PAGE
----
Most change initiatives face active resistance from the people involved, and this usually goes far beyond the basic systems problem of
The harder you push, the harder the system pushes back. If we start co-creating change with them, rather than doing change to them, we might — just might — get better results.
I’m increasingly convinced that all transformation initiatives should only be staffed and impact those who have actively and consciously opted into the change.
We know (via Dan Pink) that creative knowledgeworkers (i.e. everyone who knows more about the work than their boss does) are significantly motivated by autonomy, and this is amplified by mastery: if they are able to feel that they’re learning and getting good at it.
We also know (via Peter Senge) that the fastest approach of involvement – Telling – creates no commitment, fails to gain the critical diversity of input we need and simply does not engage anyone’s interest in the outcome to encourage them to want it.
- Here’s the plan, do it
- Here’s why you should just do it
- Do you think this plan will work?
- I’m looking for some ideas for my plan
- Let’s work on the plan together
Peter Senge: The Fifth Discipline Fieldbook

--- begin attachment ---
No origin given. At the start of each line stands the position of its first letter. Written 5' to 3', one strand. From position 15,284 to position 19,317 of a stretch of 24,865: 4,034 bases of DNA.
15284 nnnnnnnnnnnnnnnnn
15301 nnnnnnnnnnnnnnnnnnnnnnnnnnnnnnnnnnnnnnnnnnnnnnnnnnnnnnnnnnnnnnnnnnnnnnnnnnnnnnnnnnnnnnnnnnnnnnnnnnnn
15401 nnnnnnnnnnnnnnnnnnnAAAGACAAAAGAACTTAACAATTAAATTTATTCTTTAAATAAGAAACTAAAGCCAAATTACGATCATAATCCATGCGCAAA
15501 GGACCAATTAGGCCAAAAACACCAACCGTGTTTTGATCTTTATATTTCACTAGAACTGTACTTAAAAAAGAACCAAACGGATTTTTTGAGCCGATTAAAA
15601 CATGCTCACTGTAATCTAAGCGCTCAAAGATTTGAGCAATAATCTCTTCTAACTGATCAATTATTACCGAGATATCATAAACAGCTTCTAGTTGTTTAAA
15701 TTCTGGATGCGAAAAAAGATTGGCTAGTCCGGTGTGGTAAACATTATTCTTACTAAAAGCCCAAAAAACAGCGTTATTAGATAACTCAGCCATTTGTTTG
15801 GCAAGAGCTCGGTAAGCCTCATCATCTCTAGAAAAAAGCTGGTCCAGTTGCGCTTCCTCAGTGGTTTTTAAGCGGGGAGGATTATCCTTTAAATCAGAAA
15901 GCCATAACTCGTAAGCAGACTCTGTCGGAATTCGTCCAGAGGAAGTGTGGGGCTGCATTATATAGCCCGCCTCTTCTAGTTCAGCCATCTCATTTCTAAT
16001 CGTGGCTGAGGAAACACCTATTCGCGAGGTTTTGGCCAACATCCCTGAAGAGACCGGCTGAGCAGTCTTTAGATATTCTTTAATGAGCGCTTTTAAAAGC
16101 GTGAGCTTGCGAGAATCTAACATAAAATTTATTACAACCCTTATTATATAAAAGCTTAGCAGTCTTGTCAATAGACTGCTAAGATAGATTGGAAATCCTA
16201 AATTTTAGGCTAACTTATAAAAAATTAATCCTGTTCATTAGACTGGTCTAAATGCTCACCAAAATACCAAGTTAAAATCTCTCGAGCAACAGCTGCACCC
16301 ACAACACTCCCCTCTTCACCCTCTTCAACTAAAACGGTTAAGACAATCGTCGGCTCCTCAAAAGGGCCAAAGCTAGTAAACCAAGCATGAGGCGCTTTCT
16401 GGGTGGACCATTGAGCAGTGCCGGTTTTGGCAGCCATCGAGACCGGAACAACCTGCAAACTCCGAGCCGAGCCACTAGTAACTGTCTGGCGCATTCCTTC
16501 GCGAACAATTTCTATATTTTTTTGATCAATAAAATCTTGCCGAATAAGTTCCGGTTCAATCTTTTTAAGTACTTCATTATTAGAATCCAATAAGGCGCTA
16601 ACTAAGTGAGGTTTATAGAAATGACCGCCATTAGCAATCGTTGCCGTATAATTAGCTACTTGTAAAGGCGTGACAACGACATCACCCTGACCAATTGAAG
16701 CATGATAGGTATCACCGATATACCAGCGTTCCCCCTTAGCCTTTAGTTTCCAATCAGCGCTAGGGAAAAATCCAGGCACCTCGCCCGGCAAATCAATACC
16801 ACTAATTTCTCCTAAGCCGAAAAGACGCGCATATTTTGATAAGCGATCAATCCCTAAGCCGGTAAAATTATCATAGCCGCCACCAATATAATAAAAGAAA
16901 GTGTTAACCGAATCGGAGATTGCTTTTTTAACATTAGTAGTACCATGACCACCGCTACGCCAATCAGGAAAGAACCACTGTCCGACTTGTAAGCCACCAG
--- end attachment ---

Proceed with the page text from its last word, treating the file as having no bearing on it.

And we know (via Ed Schein and the entire history of helping professions), that you can’t help anyone who doesn’t want to be helped. Inflicting help on someone just causes anger and resistance.
How many psychiatrists does it take to change a lightbulb?
Just one. But the lightbulb has to want to change.
So why is it that I continue to see organisations where the Head of Change descends from the mountaintop (flanked by Change Consultants and Agile Coaches) with tablets of stone on which is written THE CHANGE PLAN, backed up with orders to just go and roll it out?
- This is in the ‘Patterns’ section – it’s more of an anti-pattern
- I have some thoughts on how we might do this better in practice.
- Essential reading:
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